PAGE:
Finding a child who actually likes to care about its hygiene is a very difficult thing. We’ve all been kids once, and we definitely know how those extra 15 minutes of play can be more important than spending it on a shower or tooth brushing, and for that reason we cannot blame them. But our job, as parents, is to ensure that they know how to take proper care of themselves – and the sooner they start, the better. However, that endeavor can be quite a challenging one as it’s difficult to actually explain to them why hygiene is very important. On the other hand, teaching them good hygiene habits will not only be good for them, but also for you as bacteria and viruses will not run amok in your own house. This is how I managed to teach my children good hygiene habits, and hopefully, these tips will help you:
6 Ways to Teach Your Child Good Hygiene Habits
1. Brush Those Pearls
Brushing your child’s teeth is a thing that you should start at a very early age, so that once they start growing up, they realize it’s a thing they have to repeat two or three times a day. Once they create the routine of brushing and flossing by themselves, it’s going to be much easier. Since not many kids love brushing their teeth, you could encourage them by letting them choose their own toothbrush and toothpaste – that way you will show them that they are mature enough to take care of themselves, and it’s definitely going to mean a lot to them (children love when they feel they’re mature for something). Since you also want to make sure that they brush their teeth for the appropriate amount of time, play a two-minute song while they’re brushing their teeth with you. That way they’ll start to realize how much time they have to spend while doing this.
2. Bubble Bath
There’s no age expectancy for when kids can have baths alone, so it’s up to you to teach them how to properly bathe themselves. I used my own personal experience from when I was a child (and asked my parents as well). Mind that this is the most important part of hygiene, so you really want to make sure that they learn everything. Since sometimes they might not be up for a bath, let them take control. Give them the option to bring whatever toys they want, and let them play for 10 minutes without you actually bathing them (never leave them unattended, though). Once they become a bit older, you can supervise them by telling them which part of the body they should wash and how.
3. When You Have No Time for a Bath
Sometimes it might happen that you don’t have time for a bath, but you need to clean them. The good thing is that nowadays, you don’t have to use your shower for that, as you can install a bidet where you will be able to wash your child’s legs, bottom and genitalia anytime you want. However, if you want the best of the best and still save some space in your bathroom, you can also opt for high-quality bidet toilet seats that are not only super user-friendly, but your child will find them very interesting (trust me, I know). By installing one in your home, you will also be encouraging them to use the toilet all by themselves, without your help, which is very helpful.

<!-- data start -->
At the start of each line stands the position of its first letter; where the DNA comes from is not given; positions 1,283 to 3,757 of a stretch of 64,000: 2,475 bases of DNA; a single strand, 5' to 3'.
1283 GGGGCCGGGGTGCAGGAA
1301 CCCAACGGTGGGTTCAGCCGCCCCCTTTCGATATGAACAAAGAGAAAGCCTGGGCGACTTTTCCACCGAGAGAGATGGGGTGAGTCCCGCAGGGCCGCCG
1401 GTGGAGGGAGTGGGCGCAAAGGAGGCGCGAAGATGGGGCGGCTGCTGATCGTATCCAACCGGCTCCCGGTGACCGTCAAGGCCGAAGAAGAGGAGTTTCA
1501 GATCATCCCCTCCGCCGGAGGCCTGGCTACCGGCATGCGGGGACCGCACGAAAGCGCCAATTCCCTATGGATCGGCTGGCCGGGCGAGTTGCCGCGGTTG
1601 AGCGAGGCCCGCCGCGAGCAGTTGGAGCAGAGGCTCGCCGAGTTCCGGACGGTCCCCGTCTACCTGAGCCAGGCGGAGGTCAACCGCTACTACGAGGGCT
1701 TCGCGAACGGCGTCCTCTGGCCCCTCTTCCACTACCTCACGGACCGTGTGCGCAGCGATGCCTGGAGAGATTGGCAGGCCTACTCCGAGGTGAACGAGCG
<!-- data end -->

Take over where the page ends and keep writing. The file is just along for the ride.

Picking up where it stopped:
4. Clean Hands, Healthy Bodies
It’s OK to let your child get dirty once in a while – they’re children after all. However, mind that they know what to do after they’re finished with this –a bath (if they’re super dirty) and always washing their hands. Since washing hands is an imperative after using the toilet, playing outside or playing with pets, you should encourage them to do this as many times a day as you can. The best idea would be to use a soap that produces a lot of foam so that your children find it interesting. Teach them that they should scrub their hands for at least 15 seconds and rinse them properly.
5. Taking Care of Body Odor
Once your child becomes a teenager, you will encounter another villain in your home – the teenage body odor. And perhaps you don’t know this if your child is still a toddler, but having your way with a teenager is close to impossible. This is why you need to teach them about the “smelly dangers” of sweat beforehand, and encourage them to take showers every day. Not only that, but you should also introduce the use of a deodorant just before they hit puberty. Make sure to choose a good one, though, one which actually deals with bacteria while adding fragrance. The same goes with greasy hair – try to teach them to wash their hair at least a couple of times a week at an early age, so that the routine stays when they hit puberty.
6. Help with Games
If you find teaching these to your child challenging and difficult, you could always turn to different games that might help you achieve just that. Not only will the toddlers find them interesting, but it’s going to stay with them once they become teenagers.
After all, doing this with your child doesn’t have to be a chore, and it definitely doesn’t have to be boring. Just make sure that you introduce all hygiene aspects at an early age, and make them understand and follow the routine. Good luck!
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About the Guest Author: Derek Lotts is a Sydney based writer and researcher, a regular contributor at Smooth Decorator blog. He writes about décor, gardening, recycling, ecology and business. He thinks all of these topics fall under the self-improvement category. He believes in the power of sharing ideas and communicating via the internet to achieve betterment.